Albright taught students at Georgetown University for 40 years while attending and ministering to local churches in the district.
WASHINGTON — Madeleine Albright’s impact on the world and national stage has been undeniable, but locals say even here at home in DC, they’ll never forget anything she’s done.
Albright, the first woman US Secretary of State, died of cancer on Wednesday at the age of 84, her family said.
In DC, the recipient of the Presidential Medal of Freedom wore many hats outside of her official duties serving the United States abroad.
Albright taught for 40 years at Georgetown University’s Walsh School of Foreign Service. GU SFS Dean Joel Hellman called Albright an “American icon” who loved her students.
“She was devoted, incredibly devoted to her students, thousands of whom took her classes, and was inspired not only by her classes but also by her own personal story, by her own commitment to the values of human rights and democracy,” she said he . “So she really helped shape the School of Foreign Service, the country’s premier school of international affairs, and she’s really built very heavily on so much of what she’s contributed.”
Hellman said that just days before the start of the current semester, Albright was even considering teaching at the school. But, he said, she found that her illness would not allow her.
“She called me and said, ‘I haven’t been able to teach my course for 40 years, I’m teaching this course and believe me, I did everything I could to make it into the classroom. But you know, my doctors just don’t think I can do it,'” he said. “She waited until the very last minute because I know she fought with every inch of her being to get back where she belongs, in front of students and engaging with students.”
Albright was known around campus for running simulations in her classes that required students to work through hypothetical international crises dreamed up by the former secretary of state. Hellman said the assignment has become a “rite of passage” for anyone who has graduated from GU’s School of Foreign Service.
“Years later, when I spoke to alumni, what they remembered most was their time in Georgetown, coming face-to-face with Secretary of State Albright in a crisis of her making.”
When Albright was not in Georgetown, she could often be seen walking through the surrounding neighborhood to her church, St. John’s Episcopal, on O Street NW.
Reverend Gini Gerbasi, rector of St. John’s Episcopal Church in Georgetown, remembers Albright as an affable member of the congregation with a “beautiful” singing voice.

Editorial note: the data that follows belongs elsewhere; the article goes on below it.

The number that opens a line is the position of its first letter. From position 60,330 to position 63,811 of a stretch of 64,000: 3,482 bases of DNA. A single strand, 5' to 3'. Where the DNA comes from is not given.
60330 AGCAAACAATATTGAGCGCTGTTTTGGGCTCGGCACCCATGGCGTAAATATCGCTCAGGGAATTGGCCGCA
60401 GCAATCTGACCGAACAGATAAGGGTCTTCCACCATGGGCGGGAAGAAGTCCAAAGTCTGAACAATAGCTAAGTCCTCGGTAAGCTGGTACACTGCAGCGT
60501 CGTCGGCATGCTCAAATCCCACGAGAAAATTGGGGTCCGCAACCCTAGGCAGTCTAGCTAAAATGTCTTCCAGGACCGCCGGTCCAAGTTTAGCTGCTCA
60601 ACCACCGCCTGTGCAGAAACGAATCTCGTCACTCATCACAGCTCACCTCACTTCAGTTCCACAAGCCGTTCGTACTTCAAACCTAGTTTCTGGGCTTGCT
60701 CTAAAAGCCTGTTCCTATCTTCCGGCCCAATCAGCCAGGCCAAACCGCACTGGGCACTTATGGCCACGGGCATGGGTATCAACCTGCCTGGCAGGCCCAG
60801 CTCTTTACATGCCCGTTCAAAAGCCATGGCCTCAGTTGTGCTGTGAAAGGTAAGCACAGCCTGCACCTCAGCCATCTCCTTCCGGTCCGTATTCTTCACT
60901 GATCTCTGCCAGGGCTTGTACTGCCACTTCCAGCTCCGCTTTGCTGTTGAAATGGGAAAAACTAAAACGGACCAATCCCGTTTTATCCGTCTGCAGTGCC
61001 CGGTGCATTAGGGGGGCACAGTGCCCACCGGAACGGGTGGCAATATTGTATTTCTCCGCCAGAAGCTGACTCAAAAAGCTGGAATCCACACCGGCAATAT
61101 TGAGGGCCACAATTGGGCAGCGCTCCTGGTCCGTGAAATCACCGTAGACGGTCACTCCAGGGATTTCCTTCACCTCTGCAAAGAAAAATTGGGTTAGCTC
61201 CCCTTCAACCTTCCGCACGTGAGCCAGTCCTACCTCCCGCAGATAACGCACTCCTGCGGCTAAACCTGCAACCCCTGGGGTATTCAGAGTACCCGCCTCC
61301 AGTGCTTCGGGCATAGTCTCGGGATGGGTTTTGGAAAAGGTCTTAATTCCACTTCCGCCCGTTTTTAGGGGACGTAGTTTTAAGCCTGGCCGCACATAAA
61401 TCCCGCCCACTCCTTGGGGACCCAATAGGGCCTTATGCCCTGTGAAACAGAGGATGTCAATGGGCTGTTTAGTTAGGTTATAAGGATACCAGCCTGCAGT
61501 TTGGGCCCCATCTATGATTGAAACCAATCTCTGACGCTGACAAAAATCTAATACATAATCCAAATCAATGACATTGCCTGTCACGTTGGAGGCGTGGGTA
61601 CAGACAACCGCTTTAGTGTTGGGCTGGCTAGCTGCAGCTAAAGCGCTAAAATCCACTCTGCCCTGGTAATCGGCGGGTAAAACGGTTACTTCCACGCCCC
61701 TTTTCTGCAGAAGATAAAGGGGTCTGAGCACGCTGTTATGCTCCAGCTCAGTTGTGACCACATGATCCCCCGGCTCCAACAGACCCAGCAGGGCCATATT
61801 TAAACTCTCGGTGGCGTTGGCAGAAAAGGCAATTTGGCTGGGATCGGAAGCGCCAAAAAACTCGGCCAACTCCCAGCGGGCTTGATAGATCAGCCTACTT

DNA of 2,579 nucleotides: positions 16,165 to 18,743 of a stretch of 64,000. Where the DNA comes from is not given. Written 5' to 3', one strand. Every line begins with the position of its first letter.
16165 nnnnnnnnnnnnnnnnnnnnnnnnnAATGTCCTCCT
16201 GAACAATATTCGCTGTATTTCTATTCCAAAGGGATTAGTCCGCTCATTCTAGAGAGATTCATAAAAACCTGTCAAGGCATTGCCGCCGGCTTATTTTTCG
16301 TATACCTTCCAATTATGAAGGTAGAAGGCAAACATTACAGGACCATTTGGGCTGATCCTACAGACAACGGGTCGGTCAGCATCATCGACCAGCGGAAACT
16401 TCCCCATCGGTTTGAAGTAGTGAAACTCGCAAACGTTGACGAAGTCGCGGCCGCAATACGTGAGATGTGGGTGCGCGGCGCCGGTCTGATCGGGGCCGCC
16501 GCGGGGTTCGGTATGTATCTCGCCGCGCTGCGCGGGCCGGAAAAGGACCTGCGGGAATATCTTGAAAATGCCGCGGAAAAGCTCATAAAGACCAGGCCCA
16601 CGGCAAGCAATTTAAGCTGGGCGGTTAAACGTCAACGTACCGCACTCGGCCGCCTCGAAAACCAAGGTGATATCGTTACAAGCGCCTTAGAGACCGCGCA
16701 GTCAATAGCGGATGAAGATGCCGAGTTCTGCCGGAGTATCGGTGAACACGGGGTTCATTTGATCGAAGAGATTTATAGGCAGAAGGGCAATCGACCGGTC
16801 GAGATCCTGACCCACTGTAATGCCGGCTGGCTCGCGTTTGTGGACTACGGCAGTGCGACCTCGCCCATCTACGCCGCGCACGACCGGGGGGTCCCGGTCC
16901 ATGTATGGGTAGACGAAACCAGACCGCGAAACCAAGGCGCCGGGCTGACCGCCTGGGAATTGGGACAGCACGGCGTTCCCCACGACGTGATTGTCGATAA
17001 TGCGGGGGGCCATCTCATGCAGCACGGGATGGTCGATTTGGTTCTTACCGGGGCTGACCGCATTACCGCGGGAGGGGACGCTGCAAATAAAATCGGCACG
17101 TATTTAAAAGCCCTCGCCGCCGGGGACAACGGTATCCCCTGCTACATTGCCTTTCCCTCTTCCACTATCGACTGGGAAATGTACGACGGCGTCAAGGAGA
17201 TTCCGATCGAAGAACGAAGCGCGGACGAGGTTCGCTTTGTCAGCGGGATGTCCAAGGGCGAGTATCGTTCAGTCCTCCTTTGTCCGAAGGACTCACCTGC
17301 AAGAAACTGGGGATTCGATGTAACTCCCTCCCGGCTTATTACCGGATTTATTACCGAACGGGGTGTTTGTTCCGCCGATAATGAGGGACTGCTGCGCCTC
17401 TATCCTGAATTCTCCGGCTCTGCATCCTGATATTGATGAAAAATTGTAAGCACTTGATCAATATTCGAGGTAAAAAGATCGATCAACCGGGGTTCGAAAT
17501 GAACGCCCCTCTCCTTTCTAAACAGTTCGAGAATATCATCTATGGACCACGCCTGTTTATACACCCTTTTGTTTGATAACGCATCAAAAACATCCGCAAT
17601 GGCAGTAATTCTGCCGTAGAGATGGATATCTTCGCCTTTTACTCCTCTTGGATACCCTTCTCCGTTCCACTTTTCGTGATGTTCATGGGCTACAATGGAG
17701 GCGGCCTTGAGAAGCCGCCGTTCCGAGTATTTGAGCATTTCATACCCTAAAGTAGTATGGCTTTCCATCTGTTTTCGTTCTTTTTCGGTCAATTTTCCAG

“We asked her if she wanted to sing in the choir and she wouldn’t bother,” she said. “It was just a part of her because she just wanted to fit in like everyone else.”
Gerbasi said Albright loved coming to church and being part of a large community, even if it occasionally surprised other parishioners during communion.
“Someone would go and turn around, and the person handing them bread would be Madeline Albright,” she said. “And they had no idea she was there, and it was charming to see children taking communion or she passing it on to teenagers or Georgetown students.”
Gerbasi also fondly recalled what Albright once said to her during a child’s christening.
“I carried the baby peacefully down the aisle to introduce the baby, this is part of our tradition and symbolic effort to introduce the child to the community, and just before I got to Madeleine Albright, the baby was throwing up on my shoulder. She said. “And so she pulled a tissue out of her purse and she said, ‘I think you were spat on.’ And I said, ‘Oh, no.’ And I looked over my shoulder and she took the tissues and she wiped it just off and then she looked at me and said we are both moms.
Albright also served as a member of the cathedral chapter at the National Cathedral in Northwest DC. The Cathedral Chapter is the governing body of the National Cathedral.
Reverend Randy Hollerith, dean of the National Cathedral, said Albright’s faith is very important to her.
“It showed in how she shared with these church institutions,” he said.
Hollerith said Albright always brought great wisdom to the affairs of the cathedral chapter.
“She is irreplaceable,” he said. “There is no one like her and there will be no more, she is an irreplaceable, wonderful person and I am grateful for her life and the gifts she has given to so many.”